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EU Scrutinizes Dominica’s Citizenship-by-Investment Amid Caribbean Regulatory Review



The European Commission is spearheading a thorough review of “golden passport” regulations that permit visa-free entry to the European Union (EU), following the disclosure that five Caribbean nations, Dominica included, have collectively distributed 88,000 such passports. Of these, Dominica’s share stands at 34,500 sales.

Recent scrutiny surrounds golden passports, with a report unveiled on Wednesday recommending several amendments to the European Parliament. A notable suggestion is simplifying the process for the EU to revoke visa-free privileges from nations offering citizenship to foreign applicants.

At present, the EU employs a “suspension mechanism” allowing member states to momentarily suspend visa-free privileges for particular countries, especially in cases of irregular migration surges or perceived security threats. However, given the potential hazards tied to Citizenship-by-Investment (CBI) programs — such as public policy threats, organized crime involvement, money laundering, tax evasion, and corruption — the Commission is keen on streamlining the visa suspension procedure.

EU Home Affairs Commissioner, Ylva Johansson, voiced concerns on Thursday regarding nations selling passports at fairly low prices to individuals potentially posing security threats to the EU.

This regulatory examination closely follows the unveiling of “Dominica: Passports of the Caribbean,” a joint investigation by the Organized Crime and Corruption Reporting Project (OCCRP), the Government Accountability Project, and several media outlets. The probe revealed a longstanding practice of Dominica selling its citizenship with scant oversight. Alarmingly, some recipients of this citizenship had prior criminal investigations or convictions. A few even became fugitives in their home countries post-acquiring Dominican documents.

Although not all golden passport holders partake in criminal endeavors — many are former and current government officials without any allegations — their designation as “politically exposed persons” necessitates a deeper probe.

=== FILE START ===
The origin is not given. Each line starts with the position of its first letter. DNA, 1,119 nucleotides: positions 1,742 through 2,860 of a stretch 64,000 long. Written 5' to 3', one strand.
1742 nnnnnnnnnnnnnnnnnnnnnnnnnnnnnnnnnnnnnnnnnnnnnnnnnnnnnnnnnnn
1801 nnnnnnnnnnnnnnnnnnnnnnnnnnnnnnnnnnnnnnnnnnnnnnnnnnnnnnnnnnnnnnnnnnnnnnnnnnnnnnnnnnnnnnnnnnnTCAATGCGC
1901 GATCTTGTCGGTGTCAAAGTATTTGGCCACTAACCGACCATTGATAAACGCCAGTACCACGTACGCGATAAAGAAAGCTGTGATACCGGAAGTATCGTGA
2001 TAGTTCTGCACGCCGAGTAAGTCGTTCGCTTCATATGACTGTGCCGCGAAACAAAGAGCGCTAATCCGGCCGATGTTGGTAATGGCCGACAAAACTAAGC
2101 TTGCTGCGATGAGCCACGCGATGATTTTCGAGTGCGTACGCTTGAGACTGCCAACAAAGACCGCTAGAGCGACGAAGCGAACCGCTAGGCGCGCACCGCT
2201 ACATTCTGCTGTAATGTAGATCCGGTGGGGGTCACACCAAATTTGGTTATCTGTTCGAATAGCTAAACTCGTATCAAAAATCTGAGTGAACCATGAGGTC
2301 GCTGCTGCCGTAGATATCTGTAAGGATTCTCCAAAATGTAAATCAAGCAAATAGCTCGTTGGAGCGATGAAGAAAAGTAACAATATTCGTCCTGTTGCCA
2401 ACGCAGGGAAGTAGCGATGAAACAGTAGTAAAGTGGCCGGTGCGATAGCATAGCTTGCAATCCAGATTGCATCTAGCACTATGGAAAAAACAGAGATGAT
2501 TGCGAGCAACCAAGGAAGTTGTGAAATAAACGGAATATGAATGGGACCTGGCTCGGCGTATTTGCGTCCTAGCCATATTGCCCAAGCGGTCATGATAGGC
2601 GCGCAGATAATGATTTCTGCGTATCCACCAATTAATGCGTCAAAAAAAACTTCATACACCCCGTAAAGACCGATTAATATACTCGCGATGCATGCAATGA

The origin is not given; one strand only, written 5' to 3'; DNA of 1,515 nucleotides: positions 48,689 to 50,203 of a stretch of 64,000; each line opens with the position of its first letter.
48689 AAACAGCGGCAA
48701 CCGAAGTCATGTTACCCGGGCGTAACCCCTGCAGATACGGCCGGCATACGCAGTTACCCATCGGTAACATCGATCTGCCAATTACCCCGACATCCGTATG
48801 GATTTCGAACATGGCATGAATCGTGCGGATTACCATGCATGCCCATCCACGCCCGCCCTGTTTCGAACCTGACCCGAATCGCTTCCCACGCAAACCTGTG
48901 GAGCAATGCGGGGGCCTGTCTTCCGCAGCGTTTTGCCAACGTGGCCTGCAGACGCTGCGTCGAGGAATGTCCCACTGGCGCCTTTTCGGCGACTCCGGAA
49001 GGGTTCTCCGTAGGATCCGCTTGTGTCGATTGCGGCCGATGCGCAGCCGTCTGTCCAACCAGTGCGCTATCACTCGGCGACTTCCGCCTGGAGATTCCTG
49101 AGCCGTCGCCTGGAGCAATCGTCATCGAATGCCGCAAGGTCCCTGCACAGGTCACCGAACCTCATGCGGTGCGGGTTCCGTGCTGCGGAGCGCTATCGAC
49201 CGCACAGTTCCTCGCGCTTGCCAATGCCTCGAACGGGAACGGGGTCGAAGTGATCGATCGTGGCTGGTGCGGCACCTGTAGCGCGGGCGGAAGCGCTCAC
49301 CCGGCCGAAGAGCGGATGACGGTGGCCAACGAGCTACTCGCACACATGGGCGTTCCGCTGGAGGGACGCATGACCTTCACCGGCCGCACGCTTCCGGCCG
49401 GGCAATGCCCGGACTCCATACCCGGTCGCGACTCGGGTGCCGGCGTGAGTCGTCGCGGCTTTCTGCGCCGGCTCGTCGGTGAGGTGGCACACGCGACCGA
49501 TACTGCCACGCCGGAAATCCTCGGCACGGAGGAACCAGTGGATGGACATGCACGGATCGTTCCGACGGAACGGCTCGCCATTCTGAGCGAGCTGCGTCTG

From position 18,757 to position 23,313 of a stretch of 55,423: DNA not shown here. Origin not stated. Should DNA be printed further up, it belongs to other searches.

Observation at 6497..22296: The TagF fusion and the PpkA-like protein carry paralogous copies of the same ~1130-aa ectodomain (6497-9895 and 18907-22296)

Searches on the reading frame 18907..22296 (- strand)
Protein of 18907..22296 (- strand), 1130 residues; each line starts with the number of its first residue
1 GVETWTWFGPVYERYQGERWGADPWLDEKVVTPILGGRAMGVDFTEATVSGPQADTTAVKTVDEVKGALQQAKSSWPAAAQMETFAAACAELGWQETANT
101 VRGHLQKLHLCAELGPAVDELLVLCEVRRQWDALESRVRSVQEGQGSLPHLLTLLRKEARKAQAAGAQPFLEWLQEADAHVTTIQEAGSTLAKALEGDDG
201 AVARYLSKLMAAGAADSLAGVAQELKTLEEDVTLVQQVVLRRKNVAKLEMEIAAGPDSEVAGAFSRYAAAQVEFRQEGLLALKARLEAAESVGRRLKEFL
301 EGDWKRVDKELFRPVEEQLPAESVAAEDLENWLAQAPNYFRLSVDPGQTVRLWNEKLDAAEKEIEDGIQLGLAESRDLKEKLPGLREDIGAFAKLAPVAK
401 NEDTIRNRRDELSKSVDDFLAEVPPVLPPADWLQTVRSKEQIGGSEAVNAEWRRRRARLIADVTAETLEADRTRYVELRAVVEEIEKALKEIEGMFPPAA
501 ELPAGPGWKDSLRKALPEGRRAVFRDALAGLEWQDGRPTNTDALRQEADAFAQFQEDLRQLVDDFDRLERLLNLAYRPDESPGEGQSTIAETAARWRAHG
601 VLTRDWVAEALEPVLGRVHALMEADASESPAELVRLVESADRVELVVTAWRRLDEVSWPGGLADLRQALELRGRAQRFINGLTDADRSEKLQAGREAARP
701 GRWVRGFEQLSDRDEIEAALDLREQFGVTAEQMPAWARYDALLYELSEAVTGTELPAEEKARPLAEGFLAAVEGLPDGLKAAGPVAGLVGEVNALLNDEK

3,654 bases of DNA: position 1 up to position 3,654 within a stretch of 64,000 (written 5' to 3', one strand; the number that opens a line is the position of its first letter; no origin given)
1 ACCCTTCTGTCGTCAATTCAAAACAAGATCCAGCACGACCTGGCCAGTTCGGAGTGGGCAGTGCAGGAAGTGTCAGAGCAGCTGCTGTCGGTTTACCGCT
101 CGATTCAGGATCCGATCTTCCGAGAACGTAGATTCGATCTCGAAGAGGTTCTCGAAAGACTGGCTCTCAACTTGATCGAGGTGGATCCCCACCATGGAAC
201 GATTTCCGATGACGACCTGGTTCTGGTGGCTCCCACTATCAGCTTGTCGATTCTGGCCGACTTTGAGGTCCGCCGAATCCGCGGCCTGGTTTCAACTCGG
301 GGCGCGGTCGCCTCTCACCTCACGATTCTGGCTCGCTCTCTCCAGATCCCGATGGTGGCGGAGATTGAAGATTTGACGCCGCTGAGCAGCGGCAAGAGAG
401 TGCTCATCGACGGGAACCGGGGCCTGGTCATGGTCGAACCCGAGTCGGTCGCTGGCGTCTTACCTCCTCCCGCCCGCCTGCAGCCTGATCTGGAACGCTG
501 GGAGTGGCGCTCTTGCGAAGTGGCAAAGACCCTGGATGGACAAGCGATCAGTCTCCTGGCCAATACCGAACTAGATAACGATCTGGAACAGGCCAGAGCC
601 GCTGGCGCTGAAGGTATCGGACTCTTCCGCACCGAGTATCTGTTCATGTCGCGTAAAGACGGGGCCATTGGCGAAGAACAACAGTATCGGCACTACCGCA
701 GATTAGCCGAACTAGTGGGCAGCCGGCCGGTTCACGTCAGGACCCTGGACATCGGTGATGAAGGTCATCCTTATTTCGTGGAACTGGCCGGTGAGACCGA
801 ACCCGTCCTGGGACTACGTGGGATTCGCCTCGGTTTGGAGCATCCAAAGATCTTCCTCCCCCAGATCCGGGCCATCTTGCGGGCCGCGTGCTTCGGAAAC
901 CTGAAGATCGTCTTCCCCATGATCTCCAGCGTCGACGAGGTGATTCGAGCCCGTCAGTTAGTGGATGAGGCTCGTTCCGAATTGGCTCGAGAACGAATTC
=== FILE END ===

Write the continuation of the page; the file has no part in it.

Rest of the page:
The European Commission report underlined a lack of stringent applicant tracking in Caribbean CBI programs. Furthermore, the five Caribbean nations — Antigua and Barbuda, Grenada, St. Kitts and Nevis, St. Lucia, and Dominica — provide options for identity alteration post citizenship acquisition through investment. With low rejection rates and rapid processing times, questions loom over the effectiveness of security vetting.

The precise period over which Dominica issued the 34,500 passports, as noted in the Commission’s report, is unclear. This figure markedly overshoots the 7,700 names documented in the island’s public gazettes from 2007 to 2022, presumed to be the official record of new passport recipients.

Subsequent investigations by the OCCRP and the Guardian unearthed inconsistencies in Dominica’s reported passport issuance numbers and declared revenue from naturalization fees between mid-2016 to mid-2022. The EU’s findings lend weight to suspicions of Dominica underreporting numerous passport issuances.

Recently, the U.K. imposed visa requirements on Dominica travelers, highlighting apparent misuse of the CBI scheme.

Dominica’s government and its President, Roosevelt Skerrit, remained unresponsive to multiple inquiries from OCCRP and its allies before the investigation’s publication. Confronted with detailed queries, Skerrit held press briefings, unfoundedly accusing international journalists of accepting payments from his political rivals, and likening these journalists to “terrorists.”

Echoing the call for legislative adjustments concerning visa-free access, the European Commission underscored that EU entry should not be monetized by countries offering citizenship for investments. The report also posited that the EU should have the capability to withdraw visa exemptions from any third country running a CBI scheme devoid of a genuine connection to that country.

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USVI Community Pulse

New Parking Fee at Fort Christianvaern Starting Dec. 11